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Twinning in human populations and in cattle exposed to air pollution from incinerators.
  1. O L Lloyd,
  2. M M Lloyd,
  3. F L Williams,
  4. A Lawson
  1. Wolfson Institute of Occupational Health, Department of Community Medicine, Ninewells Medical School, University of Dundee, UK.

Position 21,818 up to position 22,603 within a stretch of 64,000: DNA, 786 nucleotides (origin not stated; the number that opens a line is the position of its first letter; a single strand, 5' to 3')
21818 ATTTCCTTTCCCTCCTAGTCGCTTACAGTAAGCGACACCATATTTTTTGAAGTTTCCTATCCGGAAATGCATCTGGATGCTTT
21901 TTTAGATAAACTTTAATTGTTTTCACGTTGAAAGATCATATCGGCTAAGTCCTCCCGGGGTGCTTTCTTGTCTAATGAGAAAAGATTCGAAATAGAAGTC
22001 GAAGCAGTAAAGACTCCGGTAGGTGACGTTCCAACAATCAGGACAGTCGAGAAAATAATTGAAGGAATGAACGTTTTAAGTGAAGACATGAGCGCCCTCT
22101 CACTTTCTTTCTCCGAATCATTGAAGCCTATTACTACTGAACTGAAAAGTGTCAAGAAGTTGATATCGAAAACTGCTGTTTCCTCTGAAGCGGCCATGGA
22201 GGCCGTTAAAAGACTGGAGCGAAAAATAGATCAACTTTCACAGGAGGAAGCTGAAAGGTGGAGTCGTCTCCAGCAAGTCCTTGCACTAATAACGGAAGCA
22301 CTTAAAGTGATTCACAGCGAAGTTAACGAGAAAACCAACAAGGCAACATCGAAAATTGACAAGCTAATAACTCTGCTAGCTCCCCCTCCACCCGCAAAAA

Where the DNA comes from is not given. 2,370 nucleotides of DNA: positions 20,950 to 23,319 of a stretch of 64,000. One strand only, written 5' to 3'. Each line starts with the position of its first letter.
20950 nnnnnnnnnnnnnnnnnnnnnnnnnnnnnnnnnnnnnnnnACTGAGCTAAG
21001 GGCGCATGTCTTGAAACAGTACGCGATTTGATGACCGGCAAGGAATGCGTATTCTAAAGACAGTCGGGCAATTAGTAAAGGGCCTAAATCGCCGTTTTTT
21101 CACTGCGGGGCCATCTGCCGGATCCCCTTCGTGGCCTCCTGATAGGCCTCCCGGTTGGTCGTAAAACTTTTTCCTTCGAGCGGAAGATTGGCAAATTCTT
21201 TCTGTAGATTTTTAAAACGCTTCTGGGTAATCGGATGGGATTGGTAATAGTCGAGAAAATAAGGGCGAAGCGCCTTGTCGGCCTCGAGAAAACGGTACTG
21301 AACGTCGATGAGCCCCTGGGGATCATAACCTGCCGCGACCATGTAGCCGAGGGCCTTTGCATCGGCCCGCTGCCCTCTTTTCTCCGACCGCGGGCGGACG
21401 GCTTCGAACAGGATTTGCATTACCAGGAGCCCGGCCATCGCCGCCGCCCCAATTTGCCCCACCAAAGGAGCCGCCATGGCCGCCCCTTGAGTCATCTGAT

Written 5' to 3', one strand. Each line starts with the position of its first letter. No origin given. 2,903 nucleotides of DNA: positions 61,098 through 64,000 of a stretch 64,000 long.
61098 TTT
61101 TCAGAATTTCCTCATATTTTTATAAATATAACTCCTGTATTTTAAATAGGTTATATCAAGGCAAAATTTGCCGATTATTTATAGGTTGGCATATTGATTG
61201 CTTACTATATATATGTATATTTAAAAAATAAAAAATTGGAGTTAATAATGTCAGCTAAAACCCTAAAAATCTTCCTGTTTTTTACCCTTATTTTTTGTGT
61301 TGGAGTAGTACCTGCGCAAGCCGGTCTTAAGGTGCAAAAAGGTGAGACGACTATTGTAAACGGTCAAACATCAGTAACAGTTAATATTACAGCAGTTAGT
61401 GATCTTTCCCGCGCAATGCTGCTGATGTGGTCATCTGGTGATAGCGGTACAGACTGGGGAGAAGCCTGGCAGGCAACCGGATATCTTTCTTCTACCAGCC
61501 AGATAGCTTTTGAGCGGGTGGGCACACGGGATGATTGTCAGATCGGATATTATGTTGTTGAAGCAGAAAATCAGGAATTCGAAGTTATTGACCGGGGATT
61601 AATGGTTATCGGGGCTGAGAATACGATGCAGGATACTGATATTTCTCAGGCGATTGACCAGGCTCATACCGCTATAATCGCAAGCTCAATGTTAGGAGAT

Human populations and animals are often exposed to the airborne pollutants in plumes from incinerators. The incineration of chemical and other waste may release polychlorinated hydrocarbons, some of which have oestrogenic properties. Increased numbers of twins had been reported anecdotally in cattle at risk from plumes from two incinerators near the town of Bonnybridge in central Scotland and also in cattle near a chemical factory in Eire. It was decided to follow up these reports in central Scotland and also to test the hypothesis that the frequency of human twinning might be increased there. Data on human twin and single births in hospitals in central Scotland were obtained for the years 1975-83. The twinning rates in areas exposed to airborne pollution from incinerators were compared with the background rates present in neighbouring areas. Farmers provided information on calving among the herds of two farms close to the incinerators. The frequency of human twinning was increased, particularly after 1979, in the areas most at risk from air pollution from the incinerators. Among the dairy cattle, there was a dramatic increase in twinning at about the same time.

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